Young movie-makers are following in the footsteps of the producers of the hit 2011 film The Artist, by payig homage to Hollywood’s silent era.
Young Potential, a charity based at the Soundwave Art of Life Centre in the old Regal Theatre on Carlton Road, Worksop, have made their own 1920s-style silent film.
Anyone who thinks that black and white silent movies can’t keep an audience entertained anymore, have only to look at The Artist, which scooped five Oscars.
The youngsters’ film, called The Rough House, tells the story of a poor mining family who meet up with a rich family, constrasting their lives.
Young Potential is open to disadvantaged 13 to 19-year-olds. Youth worker Dez Wilson, who worked on the project, said: “We had nine young people working on the movie.”
“They worked with film makers from Urban Angel in Nottingham and helped to write the script and they all had a part in the film.”
“They learnt about how different life was back in the 1920s compared to now, and the differences between the rich and the poor.”
“It’s been an amazing project, some of the young people were very insular and wouldn’t speak out before, so it has improved their confidence massively.”
Dez said the movie project received a grant of about £30,000 from the Heritage Lottery Fund.
The film will be premiered at the centre on 22nd March with a 1920s-themed evening from 7pm to 9pm.
Members of Young Potential will be dressed in 1920s clothes, and members of the audience are invited to do the same if they wish.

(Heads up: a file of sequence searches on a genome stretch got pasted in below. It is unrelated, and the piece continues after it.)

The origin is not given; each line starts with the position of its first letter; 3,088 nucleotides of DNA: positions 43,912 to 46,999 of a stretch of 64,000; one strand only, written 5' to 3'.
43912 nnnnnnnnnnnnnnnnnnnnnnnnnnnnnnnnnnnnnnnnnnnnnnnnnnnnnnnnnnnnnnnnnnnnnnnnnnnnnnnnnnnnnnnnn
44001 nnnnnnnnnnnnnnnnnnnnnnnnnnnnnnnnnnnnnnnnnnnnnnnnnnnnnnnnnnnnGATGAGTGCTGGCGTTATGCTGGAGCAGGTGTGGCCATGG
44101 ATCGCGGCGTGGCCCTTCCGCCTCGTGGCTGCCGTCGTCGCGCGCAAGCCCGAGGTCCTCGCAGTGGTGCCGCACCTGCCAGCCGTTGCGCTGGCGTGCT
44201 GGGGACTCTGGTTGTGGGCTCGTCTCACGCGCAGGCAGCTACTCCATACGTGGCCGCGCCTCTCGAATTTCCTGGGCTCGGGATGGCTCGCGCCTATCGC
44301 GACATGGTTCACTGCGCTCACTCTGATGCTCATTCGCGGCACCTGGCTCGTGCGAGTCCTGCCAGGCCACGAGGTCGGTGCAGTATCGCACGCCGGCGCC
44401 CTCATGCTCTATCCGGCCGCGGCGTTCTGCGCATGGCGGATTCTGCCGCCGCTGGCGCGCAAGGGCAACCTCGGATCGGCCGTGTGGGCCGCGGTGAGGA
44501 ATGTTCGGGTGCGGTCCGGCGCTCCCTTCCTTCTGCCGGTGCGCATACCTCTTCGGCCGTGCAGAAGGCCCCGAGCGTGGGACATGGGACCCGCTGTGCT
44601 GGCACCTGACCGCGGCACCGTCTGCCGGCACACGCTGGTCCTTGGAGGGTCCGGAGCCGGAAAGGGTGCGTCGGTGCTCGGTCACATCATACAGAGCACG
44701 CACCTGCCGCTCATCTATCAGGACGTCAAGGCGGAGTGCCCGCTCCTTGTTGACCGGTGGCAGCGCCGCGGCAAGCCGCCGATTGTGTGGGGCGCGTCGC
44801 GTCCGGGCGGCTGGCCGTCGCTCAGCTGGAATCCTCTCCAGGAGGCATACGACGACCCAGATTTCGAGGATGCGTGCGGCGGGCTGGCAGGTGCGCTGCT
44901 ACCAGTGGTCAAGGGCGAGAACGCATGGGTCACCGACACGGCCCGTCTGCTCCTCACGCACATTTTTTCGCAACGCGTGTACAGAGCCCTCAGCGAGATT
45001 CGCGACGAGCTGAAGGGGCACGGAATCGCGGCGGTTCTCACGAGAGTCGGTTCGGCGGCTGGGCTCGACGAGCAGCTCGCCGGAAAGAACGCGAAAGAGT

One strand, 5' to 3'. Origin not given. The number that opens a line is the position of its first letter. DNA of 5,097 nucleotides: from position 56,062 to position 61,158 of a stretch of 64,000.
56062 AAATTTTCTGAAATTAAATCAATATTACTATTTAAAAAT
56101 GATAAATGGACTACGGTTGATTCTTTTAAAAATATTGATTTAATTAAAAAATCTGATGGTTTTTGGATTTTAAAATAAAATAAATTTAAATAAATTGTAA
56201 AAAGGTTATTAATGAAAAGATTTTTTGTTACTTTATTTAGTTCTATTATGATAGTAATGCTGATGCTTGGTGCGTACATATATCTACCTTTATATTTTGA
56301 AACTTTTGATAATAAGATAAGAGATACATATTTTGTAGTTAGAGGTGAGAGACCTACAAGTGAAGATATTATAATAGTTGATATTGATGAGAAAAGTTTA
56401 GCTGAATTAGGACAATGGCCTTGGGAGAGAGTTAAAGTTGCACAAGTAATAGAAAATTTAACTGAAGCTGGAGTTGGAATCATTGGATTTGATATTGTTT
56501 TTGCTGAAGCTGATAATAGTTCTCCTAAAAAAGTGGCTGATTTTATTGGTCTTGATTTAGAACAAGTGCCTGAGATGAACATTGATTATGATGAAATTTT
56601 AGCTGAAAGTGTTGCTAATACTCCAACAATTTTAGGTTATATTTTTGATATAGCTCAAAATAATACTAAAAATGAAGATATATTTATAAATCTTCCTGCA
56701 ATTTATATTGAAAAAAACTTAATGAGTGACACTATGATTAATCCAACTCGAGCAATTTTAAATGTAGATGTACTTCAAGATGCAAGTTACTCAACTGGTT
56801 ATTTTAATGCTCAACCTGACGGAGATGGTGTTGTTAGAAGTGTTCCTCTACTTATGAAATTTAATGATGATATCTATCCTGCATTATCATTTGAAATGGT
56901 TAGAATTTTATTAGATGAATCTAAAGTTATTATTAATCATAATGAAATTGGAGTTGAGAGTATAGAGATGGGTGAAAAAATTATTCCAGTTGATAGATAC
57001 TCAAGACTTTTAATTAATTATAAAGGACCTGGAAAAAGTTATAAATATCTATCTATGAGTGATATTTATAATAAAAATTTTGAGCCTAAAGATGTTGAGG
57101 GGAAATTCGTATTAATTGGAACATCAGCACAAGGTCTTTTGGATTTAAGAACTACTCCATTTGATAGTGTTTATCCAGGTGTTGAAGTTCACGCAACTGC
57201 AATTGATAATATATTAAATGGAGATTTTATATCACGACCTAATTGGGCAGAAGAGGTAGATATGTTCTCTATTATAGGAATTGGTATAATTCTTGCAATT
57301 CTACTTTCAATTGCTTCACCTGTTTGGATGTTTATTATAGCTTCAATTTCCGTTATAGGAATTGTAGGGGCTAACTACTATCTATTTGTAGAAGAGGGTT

The admission prices have been worked out at the equivalent of 1920s prices, so it will be 88p for adults and 27p for children.
The film is 50 minutes long and there will be a buffet of 1920s inspired food.
Dez said: “We will have a compere introducing the film and talking about the project.”
Katie Cooper, 16, of Water Meadows, has been attending Young Potential for three years.
She heard about it through a friend. “I wanted to learn the guitar and my friend said it might be a good place to go,” said Katie, who is studying AS levels at Worksop Post-16 Centre.
“I enjoyed making the film, we all contributed our ideas. We haven’t seen the finished film so it will be a surprise on the night.”
Jade Brunt, 16, of Manton, also studying AS levels at the Post-16 centre, said she was excited and nervous about seeing the finished product.
“It was a great experience and interesting to do because we went to Worksop Library to do some research and I looked up people from the past with my surname.”
“I’m glad I live now and not back in the 1920s.”
To buy tickets for the event, or to find out more about Young Potential, go to www.youngpotential.co.uk.
“We welcome donations of time, money and equipment, “ said Dez.